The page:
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Following ancient tradition, it is laudable and pious for a newly consecrated Bishop to make a symbolic offering of candles, bread, and wine to his consecrator in accordance with this instruction. This offering is derived from the ancient custom of the faithful making similar offerings to the clergy to provide the consumable items necessary for public worship. Thus, this offering is symbolic of the bishop's devotion to canonical service and continued support for the public worship of the Church. The usage of this communion follows that of the Tridentine Roman Rite, but differs from it somewhat.

The symbolism of the items offered are as follows:

Candles: Symbolic of the Church. They are lit, symbolizing the light of Christ. The first candle is provided as symbolic of the authority in Church leadership of the consecrator, the second is of the new authority of the newly-consecrated bishop.

Bread: The bread symbolizes the nourishment of the faithful through both spiritually through the Holy Eucharist and through the care of one's flock.

Wine: Symbolic of sanctifying graces conveyed through the sacraments of Christ's Holy priesthood, of which a bishop shares to the fullest extent.

The gold bread and the wine cask represent the consecrator, who acts on behalf of the Church. The silver bread and wine cask represent the newly-consecrated bishop. In addition to the gold items, the silver items also bear the coat of arms of the consecrator because it is through the action of that consecrator, acting on behalf of the Church, that the newly-consecrated bishop received his authority. Through this symbolism of this rite, the newly-consecrated bishop expresses his willingness to lead that part of the Church placed under his care and authority, nourish his flock through the public worship of the Church, tend to the needs of those under his care, and help his flock achieve the sanctifying graces conveyed through the sacraments. So important is this that in this communion it is carried out at a distinct rite.

The norms for this rite of oblation are as follows:

1. The offering takes the form of a post-mass offering and shall be made after the Last Gospel of the mass of consecration. If an enthronement of the new Bishop as Ordinary or Metropolitan is to follow immediately, then the offering made precede or follow that enthronement. Additionally, the offering may take place at a later time after the mass of consecration at a court of the consecrator or other appropriate rite being conducted by the consecrator.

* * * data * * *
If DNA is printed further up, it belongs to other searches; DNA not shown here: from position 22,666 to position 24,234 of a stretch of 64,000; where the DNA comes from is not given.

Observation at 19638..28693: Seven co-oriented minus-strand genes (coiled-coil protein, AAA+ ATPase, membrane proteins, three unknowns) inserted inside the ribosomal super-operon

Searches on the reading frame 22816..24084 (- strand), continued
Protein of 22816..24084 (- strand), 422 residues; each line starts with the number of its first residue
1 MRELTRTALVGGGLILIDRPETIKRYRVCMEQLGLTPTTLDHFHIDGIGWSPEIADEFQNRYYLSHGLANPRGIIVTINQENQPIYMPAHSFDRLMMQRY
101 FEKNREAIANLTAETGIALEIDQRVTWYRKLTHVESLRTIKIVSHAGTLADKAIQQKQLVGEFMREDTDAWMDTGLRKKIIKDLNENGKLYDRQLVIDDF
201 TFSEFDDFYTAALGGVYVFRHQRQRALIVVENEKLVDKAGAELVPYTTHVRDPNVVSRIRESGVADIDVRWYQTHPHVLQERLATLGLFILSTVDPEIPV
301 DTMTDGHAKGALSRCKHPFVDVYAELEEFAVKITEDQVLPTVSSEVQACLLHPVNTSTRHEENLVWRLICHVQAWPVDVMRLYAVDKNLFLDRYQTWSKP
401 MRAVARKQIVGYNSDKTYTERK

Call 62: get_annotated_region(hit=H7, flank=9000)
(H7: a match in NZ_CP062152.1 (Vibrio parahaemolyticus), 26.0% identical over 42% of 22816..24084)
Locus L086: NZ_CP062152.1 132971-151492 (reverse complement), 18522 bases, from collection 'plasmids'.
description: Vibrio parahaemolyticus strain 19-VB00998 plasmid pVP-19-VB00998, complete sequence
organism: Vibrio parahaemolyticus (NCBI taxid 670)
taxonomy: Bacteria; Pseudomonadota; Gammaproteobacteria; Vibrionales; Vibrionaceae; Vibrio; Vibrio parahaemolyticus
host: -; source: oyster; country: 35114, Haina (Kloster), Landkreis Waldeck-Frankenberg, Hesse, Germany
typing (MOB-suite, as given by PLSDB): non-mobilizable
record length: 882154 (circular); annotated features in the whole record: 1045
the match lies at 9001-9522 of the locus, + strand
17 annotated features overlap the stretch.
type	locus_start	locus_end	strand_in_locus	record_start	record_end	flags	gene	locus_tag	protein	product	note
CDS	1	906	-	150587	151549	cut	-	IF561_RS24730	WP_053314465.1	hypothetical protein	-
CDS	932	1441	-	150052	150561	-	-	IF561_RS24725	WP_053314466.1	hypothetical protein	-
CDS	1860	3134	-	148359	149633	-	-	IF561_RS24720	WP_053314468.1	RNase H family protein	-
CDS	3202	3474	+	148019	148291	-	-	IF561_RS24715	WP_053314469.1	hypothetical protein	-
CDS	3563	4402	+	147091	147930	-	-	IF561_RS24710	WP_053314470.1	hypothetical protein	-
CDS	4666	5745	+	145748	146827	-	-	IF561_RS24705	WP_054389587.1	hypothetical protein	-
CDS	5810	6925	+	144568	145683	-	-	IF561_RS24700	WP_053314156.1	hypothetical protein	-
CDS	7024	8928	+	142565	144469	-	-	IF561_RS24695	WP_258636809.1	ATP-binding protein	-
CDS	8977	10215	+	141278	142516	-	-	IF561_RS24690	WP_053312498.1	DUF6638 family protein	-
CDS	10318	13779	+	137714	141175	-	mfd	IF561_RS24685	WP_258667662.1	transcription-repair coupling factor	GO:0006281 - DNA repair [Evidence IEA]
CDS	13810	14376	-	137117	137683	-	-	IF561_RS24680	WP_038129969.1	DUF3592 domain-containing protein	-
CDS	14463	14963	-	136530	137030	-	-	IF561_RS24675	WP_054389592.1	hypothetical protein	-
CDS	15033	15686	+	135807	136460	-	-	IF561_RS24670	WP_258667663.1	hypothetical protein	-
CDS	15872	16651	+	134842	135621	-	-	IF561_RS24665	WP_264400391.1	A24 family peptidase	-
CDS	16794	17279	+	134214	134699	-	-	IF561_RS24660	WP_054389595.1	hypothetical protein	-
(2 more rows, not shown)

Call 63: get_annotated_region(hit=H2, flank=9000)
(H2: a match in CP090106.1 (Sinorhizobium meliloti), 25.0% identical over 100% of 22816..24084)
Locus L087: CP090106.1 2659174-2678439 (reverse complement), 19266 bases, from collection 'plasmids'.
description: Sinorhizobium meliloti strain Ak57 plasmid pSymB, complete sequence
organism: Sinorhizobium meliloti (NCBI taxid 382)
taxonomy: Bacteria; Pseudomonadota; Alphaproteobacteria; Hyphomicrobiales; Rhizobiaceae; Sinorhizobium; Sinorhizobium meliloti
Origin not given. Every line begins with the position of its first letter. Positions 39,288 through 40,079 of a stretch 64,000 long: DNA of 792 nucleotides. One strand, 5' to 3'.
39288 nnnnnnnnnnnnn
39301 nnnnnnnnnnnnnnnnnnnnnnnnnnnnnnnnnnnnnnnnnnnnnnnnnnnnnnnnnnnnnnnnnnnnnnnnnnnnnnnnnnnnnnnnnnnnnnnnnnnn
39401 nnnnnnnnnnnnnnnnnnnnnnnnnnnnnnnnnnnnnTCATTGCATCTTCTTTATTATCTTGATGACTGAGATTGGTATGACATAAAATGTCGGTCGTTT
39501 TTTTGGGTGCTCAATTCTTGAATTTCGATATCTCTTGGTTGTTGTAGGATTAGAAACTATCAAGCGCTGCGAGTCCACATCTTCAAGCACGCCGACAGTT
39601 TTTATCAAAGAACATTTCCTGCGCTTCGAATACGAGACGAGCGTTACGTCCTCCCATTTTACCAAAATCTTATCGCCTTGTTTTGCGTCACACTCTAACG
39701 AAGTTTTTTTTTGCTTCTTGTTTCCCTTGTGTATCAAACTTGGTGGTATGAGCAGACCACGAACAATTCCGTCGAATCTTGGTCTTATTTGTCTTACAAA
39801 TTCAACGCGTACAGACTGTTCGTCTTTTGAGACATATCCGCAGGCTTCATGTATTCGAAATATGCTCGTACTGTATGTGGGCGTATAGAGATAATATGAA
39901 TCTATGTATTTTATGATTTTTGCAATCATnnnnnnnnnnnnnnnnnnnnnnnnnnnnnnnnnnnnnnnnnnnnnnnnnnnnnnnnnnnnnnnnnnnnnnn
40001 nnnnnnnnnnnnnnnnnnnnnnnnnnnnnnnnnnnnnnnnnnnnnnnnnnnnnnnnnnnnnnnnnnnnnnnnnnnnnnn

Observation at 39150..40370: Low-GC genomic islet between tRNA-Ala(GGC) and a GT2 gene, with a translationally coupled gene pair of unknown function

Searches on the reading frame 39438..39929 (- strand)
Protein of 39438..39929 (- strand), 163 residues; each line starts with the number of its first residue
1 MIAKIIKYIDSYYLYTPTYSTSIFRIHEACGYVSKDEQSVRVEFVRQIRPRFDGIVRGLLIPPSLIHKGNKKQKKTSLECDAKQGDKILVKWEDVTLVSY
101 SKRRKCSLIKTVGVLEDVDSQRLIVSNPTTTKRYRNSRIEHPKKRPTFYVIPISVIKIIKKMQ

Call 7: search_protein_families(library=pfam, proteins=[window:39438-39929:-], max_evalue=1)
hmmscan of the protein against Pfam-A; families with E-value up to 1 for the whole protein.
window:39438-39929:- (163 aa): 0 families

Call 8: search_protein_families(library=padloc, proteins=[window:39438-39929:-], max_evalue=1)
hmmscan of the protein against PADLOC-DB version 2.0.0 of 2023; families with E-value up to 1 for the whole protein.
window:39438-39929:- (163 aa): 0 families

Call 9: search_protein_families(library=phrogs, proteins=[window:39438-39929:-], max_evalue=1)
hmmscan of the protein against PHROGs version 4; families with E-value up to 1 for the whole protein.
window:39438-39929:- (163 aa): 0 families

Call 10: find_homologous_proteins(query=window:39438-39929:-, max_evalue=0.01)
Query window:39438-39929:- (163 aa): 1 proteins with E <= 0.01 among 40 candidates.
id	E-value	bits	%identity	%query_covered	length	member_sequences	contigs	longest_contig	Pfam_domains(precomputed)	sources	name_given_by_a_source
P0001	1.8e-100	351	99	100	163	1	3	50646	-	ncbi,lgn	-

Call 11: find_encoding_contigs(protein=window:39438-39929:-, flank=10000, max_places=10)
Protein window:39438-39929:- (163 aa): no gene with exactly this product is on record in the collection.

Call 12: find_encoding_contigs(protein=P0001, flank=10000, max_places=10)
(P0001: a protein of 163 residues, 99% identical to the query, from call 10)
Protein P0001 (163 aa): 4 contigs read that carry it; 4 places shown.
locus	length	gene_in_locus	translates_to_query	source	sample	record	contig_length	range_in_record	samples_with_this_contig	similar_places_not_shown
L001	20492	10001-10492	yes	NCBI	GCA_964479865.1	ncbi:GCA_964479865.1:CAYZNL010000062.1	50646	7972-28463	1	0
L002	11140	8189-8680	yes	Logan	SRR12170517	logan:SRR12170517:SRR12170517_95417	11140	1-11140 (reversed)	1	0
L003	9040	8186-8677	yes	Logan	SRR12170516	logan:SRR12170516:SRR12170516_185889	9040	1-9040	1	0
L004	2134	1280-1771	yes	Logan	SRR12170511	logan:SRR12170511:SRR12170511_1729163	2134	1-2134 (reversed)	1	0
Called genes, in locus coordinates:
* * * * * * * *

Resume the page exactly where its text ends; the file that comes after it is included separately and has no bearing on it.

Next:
2. The offering consists of two lit candles of significant size, but not so large that they are difficult to handle, two ornamental loaves of bread, and two miniature ornamental casks of wine. One cask and one loaf shall be gilded, and the other cask and loaf shall be silvered. The gold loaf shall be place on a gilded salver, and the silver loaf upon a silver salver. On the loaves and casks shall be the consecrator's coat of arms.

3. The consecrator and new bishop are vested in cope and mitre. Following the mass, the consecrator and new bishop remove the chasuble and dalmatic and take the cope in the color of the day. The consecrator sits wearing the mitre at the faldstool or the throne according to convenience. If this is done at the throne, there should be a table placed nearby for the purpose of receiving the items. Else, the table should be placed on the Gospel side of the altar. The candles should be placed evenly on either side. The loaves and casks may be arrayed in a convenient, appropriate, and dignified manner.

4. The new bishop approachs with his attendants and, retaining the mitre, kneels before the consecrator. Taking the items from his attendants, the new bishop hands them to his consecrator, who then hands them to his attendant to be arrayed on the table. The order in which the items are presented is as follows: the two candles, the gold loaf, the silver loaf, the gold cask, and the silver cask.

5. Having presented the items, the new bishop kisses the ring of his consecrator. The consecrator blesses the new bishop with the sign of the cross. The new bishop rises and proceeds to his own faldstool.



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